Online – but not all revolutionary

One of the ‘management briefings’ held as part of the Guardian HE summit was on online learning. The leaders of the session were from an US company which owned two universities and provided a range of online material for both resident and distance learning students. I was hoping that the seminar would introduce a different model of working but all that was demonstrated was a VLE implementation that didn’t appear to be very different from those offered at many institutions.

What was of more interest was the back up support to both the faculty staff looking to develop material and the students. The faculty staff received training and received support from a back up team of 20. Around 30% of those faculty that start training drop out – the most common reason being that they were unable to adapt to putting their material across in an online environment. The faculty work with instructional specialists who look to ensure that best practice is followed and that the resulting material is motivating and engaging. They also quality assure the material regularly utilising an external agency to peer review both the individual modules and the programmes as a whole (and presumably since the company owns two for profit universities, that the material still has commercial value).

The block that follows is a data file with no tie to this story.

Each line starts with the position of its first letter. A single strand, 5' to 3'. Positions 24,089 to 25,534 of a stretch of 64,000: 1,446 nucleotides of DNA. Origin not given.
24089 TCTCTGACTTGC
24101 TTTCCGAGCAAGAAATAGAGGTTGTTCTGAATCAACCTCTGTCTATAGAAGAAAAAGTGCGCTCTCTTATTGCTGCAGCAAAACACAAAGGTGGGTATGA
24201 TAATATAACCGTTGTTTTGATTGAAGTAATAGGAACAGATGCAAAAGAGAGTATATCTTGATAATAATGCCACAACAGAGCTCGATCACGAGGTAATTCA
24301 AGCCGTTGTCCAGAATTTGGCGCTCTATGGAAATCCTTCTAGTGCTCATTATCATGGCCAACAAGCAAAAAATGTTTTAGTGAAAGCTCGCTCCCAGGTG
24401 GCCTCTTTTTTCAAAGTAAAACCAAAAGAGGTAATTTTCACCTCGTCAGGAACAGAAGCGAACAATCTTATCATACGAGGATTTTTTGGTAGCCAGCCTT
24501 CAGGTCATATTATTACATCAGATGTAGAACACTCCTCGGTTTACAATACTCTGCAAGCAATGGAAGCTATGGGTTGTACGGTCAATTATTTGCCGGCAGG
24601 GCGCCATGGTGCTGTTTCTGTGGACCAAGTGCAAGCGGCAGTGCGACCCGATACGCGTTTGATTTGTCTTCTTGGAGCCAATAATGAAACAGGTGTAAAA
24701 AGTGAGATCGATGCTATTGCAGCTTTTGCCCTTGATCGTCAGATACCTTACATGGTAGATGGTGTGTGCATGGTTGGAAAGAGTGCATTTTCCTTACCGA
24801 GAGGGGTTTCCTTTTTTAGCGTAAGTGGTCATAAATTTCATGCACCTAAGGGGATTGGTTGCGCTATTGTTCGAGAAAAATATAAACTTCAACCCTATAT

There are various levels of support available for the students. In addition to pointing to additional resources that might be of use for each module, one institution had developed a self help system using avatars to lead the student to the answer. The demonstration only gave a taster of the system but I couldn’t really see the value of the avatar other than being a friendly face.

The students were also able to provide feedback to their instructors/faculty from within the system – this has led to a body of data on the usefulness and usability of the material but as yet the institution has yet to analyse the data to see if there are any trends or lessons to be learned.

The session concluded with a presentation from Russell Stannard, a lecturer at the University of Westminster. Russell won the THE award for the outstanding ICT initiative of the year for establishing his website TeacherTrainingVideos.com which highlighted the use of relatively simple technology to develop a series of short ‘how to’ training videos. He is now experimenting with using the same technology to provide aural and visual feedback to students on their coursework. It will be interesting to see whether the students respond more positively to this feedback rather than the written comments that normally accompany marked coursework. I suspect that they will (essentially they will be getting a mini-tutorial in their marked coursework) and that it will allow easier identification of problem areas to focus on during tutorials.

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